I assumed it was true because moving from Minnesota to Colorado, and from marketing to writing, had reduced my paycheck by a third. But under Dina's careful questioning I realized that I didn't make more money because I didn't know how to ask for it. My mind ran circles when I determined my rates, even informed by competitive analyses. I didn't TRUST in the value of my work.

Luckily, Dina gave me a new way to approach it.



"How do you feel when you ask for too little money?" Dina asked.

I told her I felt like crap, but Dina meant in my body. Actual physical sensations.

I told her about my throat and my chest.

"That's your body talking to you," she explained.


Dina went on to explain that we have two parts---the part of ourselves that's deeply versed in society's logic (everything we learned from our parents, our friends, at church, at school and at work about how we should behave), and the part of ourselves that knows when all that logic is a load of hogwash.

Dina called them the socialized self and the essential self, and said the essential self knows what we need at all times. We're just good at overriding it because we're so well versed in the logic of society.

That idea resonated with me right away.



I think of my essential self as the five-year-old me who hid behind a tree on the way to kindergarten. I wanted to learn new things and make new friends, but I didn't want to be bullied by the teacher because I didn't know how to tie my shoes. She wouldn't teach me, wouldn't let anyone else tie my shoes, and let me walk around with my laces dragging. Some part of me knew I didn't need to be treated like that, but I didn't know how to tell my mom. (Luckily, WonderMom discovered velcro shoes shortly after she discovered that I'd ditched kindergarten).

Portaging in the BWCAW

Just like I didn't know how to tell my mom about my teacher, the essential self doesn't have words. It talks to us by compelling us to hide behind trees or sending signals through our bodies---another way to think about it is that gut feeling you get when something is really great or really bad.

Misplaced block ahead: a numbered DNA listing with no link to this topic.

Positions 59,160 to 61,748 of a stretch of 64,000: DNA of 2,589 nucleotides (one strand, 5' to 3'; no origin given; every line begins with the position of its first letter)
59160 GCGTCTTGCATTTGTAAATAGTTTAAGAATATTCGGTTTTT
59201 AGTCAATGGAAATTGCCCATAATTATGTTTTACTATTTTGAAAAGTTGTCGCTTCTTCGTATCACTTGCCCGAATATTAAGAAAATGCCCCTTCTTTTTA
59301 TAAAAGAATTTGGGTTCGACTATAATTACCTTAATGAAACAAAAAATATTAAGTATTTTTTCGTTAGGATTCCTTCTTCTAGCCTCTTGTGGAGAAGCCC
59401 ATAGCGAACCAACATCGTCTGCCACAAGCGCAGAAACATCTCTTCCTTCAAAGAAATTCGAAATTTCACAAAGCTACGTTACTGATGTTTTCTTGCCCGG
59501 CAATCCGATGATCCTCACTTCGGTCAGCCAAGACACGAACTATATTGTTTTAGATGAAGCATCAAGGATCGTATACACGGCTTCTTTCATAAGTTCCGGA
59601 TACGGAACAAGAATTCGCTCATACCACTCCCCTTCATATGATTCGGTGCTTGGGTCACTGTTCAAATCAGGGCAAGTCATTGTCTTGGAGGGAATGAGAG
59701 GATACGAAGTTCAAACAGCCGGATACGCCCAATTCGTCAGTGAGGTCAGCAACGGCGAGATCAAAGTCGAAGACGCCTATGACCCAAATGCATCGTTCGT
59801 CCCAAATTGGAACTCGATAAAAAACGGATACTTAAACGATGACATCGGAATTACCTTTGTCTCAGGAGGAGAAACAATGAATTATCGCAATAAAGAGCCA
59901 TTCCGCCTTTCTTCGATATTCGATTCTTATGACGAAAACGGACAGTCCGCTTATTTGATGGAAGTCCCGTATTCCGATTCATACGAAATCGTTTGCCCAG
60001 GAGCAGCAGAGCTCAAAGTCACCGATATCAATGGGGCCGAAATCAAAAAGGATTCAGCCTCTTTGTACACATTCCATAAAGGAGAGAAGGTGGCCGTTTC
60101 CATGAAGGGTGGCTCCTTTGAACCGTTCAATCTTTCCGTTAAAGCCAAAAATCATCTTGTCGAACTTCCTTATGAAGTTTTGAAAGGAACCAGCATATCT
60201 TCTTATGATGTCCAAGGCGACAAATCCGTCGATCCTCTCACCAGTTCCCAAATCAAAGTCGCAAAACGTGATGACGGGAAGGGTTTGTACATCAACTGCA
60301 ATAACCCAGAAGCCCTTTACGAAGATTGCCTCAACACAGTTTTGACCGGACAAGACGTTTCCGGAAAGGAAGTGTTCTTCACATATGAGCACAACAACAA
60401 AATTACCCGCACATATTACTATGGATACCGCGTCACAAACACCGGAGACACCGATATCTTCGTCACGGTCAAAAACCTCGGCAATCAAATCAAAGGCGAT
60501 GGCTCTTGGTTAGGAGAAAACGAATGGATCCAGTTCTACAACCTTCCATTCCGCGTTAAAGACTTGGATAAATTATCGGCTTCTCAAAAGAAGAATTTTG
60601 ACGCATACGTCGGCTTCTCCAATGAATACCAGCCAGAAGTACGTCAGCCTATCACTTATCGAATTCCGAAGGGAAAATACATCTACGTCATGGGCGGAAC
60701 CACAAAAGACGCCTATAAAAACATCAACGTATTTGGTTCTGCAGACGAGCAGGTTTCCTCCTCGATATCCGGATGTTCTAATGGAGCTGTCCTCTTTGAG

When we're following The Shoulds, we override those gut feelings. We cover them up, gird our loins, and do whatever it is we're "supposed" to do.

Luckily, we can practice trusting our instincts by tuning into our bodies when we make decisions. Dina invited me to do that when I set my rates. Instead of running a comparison between my services and other writers', she suggested tuning into whether I felt closed in my throat or open and free.

If that sounds too easy, let me be the first to tell you that as soon as I started doing that, I started making more money. It was gradual, but I proved to myself that writers did not have to be poor.



The first step to listening to your body is to practice feeling it. An easy way to do that comes from this adaptation of an Eckhart Tolle exercise, and if you're feeling uncomfortable with the idea of essential and socialized selves, this is a place to start:

Find a comfortable place and take a seat. Sit tall but not rigid, and close your eyes. Mentally scan your body and see if you have any tension or sensations anywhere. Don't judge or assign value, just observe.

Now, set one elbow on your knee, a table or some other surface so you can raise your hand into the air. Your hand should be touching nothing but air.

With your eyes still closed, ask yourself, "How do I know my hand is real?" Notice any sensations or cues that tell you your hand is real even though you can't see it.

When you're finished allow your hand to return to a resting position. Take a deep breath and exhale. Mentally scan your body. Does it feel different?

When I do this, I feel a tingling in my hand, and a pulsing sensation. Afterward, my whole body feels more relaxed. You might have sensed something different---a buzzing, or a breeze on your hand. Whatever it was, in that moment you were in your body and out of your mind. You were practicing what Life Coach Martha Beck calls wordlessness.



Life Coach Martha Beck (who trained Dina, and whose memoirs I very much recommend) has developed a process of listening to your body as a tool---she calls it the Body Compass. This is what Dina taught me, and in it's most basic form it goes like this:

Think of a time that wasn't that great. In fact, it kind of sucked. You don't have to dwell on it, but remember it and see what sensations arise in your body. (I get that closed throat feeling). Once you identify those sensations, give the overall feeling a nickname. I call mine "Closed" but have a client who calls hers "Reggy", a nickname for rigid.